Home Nepal stock Nepal struggles to step up Covid vaccination amid Omicron threat

Nepal struggles to step up Covid vaccination amid Omicron threat


As the threat of the new Omicron Covid-19 variant looms, Nepal struggles to vaccinate its targeted population against the virus.

Even though the South Asian country has received a steady supply of vaccines in recent months, it is now struggling to store them and immunize more of the population due to lack of adequate storage capacity and resources. human needed, the Xinhua News Agency said, citing officials as saying.

To date, 32.9% of Nepal’s estimated population of 30 million have been fully immunized, according to the Ministry of Health and Population.

“The level of immunization is still low amid the Omicron threat,” Sher Bahadur Pun, chief medical officer of the Sukraraj Tropical and Infectious Diseases Hospital, based in Kathmandu, told Xinhua.

“I discovered that some elderly people had not been vaccinated because they refused to queue at vaccination centers. Some people are still not aware of the importance of vaccines against the pandemic”, a- he declared.

Nepalese health officials have acknowledged that the vaccination rate is still low and they are trying to increase coverage.

“The World Health Organization has advised us to increase the proportion of people fully vaccinated to 40% of the total population by December and we are reaching near that level,” said Bibek Kumar Lal, director of the division. from family welfare to the Ministry of Health. Health services.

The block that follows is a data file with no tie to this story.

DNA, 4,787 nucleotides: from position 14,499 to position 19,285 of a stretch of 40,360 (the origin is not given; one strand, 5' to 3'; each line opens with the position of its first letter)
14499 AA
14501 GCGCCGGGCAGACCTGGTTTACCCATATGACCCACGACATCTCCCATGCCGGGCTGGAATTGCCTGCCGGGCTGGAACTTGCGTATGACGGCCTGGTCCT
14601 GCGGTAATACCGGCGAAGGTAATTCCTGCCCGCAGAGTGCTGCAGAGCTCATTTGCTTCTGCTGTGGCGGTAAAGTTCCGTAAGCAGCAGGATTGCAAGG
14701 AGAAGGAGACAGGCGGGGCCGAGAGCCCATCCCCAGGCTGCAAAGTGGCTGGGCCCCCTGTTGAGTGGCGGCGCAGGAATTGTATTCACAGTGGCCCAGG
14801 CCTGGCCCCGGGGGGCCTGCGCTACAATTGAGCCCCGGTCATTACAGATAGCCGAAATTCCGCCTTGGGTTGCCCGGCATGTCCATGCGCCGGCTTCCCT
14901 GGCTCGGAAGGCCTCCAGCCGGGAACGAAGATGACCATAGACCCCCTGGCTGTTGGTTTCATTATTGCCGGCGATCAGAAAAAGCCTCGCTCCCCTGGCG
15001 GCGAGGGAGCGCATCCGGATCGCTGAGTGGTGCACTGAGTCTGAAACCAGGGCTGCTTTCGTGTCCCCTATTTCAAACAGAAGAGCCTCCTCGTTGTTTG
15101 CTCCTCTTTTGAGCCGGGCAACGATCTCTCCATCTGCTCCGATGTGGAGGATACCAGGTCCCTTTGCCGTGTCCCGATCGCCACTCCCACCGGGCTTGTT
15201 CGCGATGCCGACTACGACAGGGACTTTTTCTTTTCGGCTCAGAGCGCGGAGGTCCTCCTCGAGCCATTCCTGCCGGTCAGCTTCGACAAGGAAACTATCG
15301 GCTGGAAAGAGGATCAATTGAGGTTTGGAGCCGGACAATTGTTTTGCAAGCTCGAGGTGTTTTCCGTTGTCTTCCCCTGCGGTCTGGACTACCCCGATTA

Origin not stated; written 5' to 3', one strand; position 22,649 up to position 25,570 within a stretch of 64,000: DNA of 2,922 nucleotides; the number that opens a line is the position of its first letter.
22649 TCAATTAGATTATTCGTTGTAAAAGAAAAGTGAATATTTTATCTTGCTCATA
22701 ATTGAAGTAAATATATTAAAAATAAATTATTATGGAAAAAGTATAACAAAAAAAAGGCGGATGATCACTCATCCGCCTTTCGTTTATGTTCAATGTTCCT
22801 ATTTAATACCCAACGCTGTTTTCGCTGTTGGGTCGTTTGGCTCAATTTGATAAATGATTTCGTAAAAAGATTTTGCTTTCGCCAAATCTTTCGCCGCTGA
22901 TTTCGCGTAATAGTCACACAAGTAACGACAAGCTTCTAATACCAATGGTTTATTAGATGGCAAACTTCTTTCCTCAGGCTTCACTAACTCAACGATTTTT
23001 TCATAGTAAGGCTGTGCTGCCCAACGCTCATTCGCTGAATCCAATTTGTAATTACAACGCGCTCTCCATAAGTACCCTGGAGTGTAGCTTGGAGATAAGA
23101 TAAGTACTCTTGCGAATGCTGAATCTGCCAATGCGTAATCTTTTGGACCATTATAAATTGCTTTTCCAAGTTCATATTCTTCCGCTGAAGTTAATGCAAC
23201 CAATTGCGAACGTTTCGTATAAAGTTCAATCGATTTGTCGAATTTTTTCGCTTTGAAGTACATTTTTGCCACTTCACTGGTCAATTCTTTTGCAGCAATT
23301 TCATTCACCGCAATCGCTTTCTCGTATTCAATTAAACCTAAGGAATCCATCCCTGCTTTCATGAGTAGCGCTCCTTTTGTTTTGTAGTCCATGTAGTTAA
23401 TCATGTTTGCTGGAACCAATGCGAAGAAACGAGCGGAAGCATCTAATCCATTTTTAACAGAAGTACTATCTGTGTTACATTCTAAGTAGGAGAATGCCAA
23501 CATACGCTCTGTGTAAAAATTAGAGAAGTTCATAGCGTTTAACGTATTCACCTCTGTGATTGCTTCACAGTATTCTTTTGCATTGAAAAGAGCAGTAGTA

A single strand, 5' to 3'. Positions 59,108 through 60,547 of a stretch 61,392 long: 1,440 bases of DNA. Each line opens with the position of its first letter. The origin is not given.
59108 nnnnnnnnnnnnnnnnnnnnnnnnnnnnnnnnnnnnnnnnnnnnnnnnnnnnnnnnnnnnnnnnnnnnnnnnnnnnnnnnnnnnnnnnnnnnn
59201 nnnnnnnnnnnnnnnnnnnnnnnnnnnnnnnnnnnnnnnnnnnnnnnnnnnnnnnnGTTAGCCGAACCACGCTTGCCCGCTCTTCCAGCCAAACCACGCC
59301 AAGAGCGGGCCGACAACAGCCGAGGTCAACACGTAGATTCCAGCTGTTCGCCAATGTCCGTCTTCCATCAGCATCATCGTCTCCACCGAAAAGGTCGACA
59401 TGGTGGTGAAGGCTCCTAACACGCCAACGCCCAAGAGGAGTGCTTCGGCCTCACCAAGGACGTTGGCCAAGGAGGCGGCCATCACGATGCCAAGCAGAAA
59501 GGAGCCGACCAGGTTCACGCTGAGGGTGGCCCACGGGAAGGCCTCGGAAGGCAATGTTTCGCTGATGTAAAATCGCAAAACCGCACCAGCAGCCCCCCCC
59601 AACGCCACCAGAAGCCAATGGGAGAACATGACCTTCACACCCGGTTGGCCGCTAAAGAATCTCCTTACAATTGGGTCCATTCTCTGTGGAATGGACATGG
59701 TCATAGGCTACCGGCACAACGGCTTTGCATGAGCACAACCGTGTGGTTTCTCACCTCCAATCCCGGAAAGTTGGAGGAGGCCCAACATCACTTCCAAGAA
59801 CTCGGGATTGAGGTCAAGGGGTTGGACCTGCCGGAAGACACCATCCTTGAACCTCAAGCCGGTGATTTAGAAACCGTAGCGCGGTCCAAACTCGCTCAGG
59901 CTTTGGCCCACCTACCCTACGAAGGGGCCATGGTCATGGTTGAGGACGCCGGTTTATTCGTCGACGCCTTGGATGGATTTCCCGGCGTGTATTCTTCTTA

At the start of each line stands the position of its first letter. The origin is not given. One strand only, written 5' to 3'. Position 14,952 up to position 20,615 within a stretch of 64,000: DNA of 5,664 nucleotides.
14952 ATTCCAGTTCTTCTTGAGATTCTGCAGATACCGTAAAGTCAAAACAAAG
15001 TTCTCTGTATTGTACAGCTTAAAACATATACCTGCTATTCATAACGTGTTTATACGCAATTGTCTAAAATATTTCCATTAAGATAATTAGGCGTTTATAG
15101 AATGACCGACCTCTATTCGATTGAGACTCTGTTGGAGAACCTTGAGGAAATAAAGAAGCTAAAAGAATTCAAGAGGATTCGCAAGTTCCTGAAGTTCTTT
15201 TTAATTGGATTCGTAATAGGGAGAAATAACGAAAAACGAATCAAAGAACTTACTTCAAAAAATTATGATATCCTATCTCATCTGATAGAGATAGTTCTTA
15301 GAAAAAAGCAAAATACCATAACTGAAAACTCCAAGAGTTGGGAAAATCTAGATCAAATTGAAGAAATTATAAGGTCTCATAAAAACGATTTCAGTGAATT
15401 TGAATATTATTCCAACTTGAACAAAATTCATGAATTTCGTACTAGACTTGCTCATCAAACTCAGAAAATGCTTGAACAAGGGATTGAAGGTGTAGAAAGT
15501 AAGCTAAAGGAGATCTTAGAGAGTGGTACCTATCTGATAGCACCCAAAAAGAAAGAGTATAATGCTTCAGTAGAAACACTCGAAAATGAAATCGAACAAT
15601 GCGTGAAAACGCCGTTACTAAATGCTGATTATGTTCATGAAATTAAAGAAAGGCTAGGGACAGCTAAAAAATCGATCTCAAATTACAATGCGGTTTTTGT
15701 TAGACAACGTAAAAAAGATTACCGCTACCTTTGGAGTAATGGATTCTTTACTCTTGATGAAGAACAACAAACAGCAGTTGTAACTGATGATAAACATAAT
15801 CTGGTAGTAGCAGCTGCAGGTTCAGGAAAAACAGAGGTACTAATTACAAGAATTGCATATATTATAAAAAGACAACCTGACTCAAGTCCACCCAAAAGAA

“We also rolled out a vaccination campaign for people aged 12 to 17 after first vaccinating people aged 18 and over.”

Nepal has so far identified three cases of Omicron and despite the potential threat, the Himalayan nation cannot double or triple the vaccination rate anytime soon, officials said.

“We have vaccinated around 250,000 people daily. Sometimes we have vaccinated up to 350,000 people in recent days,” said Sagar Dahal, head of the country’s national immunization program.

“In the past, we vaccinated a maximum of 300,000 people per day.

The government is making efforts to expand the vaccination campaign which began in late January, he said.

“But we are having difficulty in expanding the vaccination campaign due to the lack of qualified human resources and logistics,” he said, adding that it also takes time to raise awareness and create momentum for the campaign. countryside.

“Due to the delayed supply of syringes, vaccination campaigns have been affected in some districts,” Lal said.

“On Thursday (December 23), we received a supply of five million syringes, which will be enough for us to carry out a vaccination campaign for a few weeks. Another 60 million are also in preparation.”

Since the start of the pandemic in early 2020, Nepal has recorded a total of 827,271 Covid cases and 11,585 deaths.

In recent months, the country has reported new daily cases mainly in 200-300 and new deaths mainly in single digits.

Contrary to these difficult times, Nepal currently has an adequate supply of vaccines and the government aims to vaccinate the entire population by mid-April next year.

As of Sunday, the country had received 39.2 million doses of the vaccine, and an additional 20 million should be provided by February of next year, according to the health ministry.

The country has requested delayed shipments due to a lack of sufficient refrigeration facilities.

“We have a stock of around 9 million doses of vaccine and the storage facility is already exhausted,” Dahal said.

According to the official, the existing storage capacity can only accommodate 20 million additional vaccines.

“We have therefore asked companies wishing to provide additional vaccines to Nepal to delay shipments until February,” he added.


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(Only the title and image of this report may have been reworked by Business Standard staff; the rest of the content is automatically generated from a syndicated feed.)

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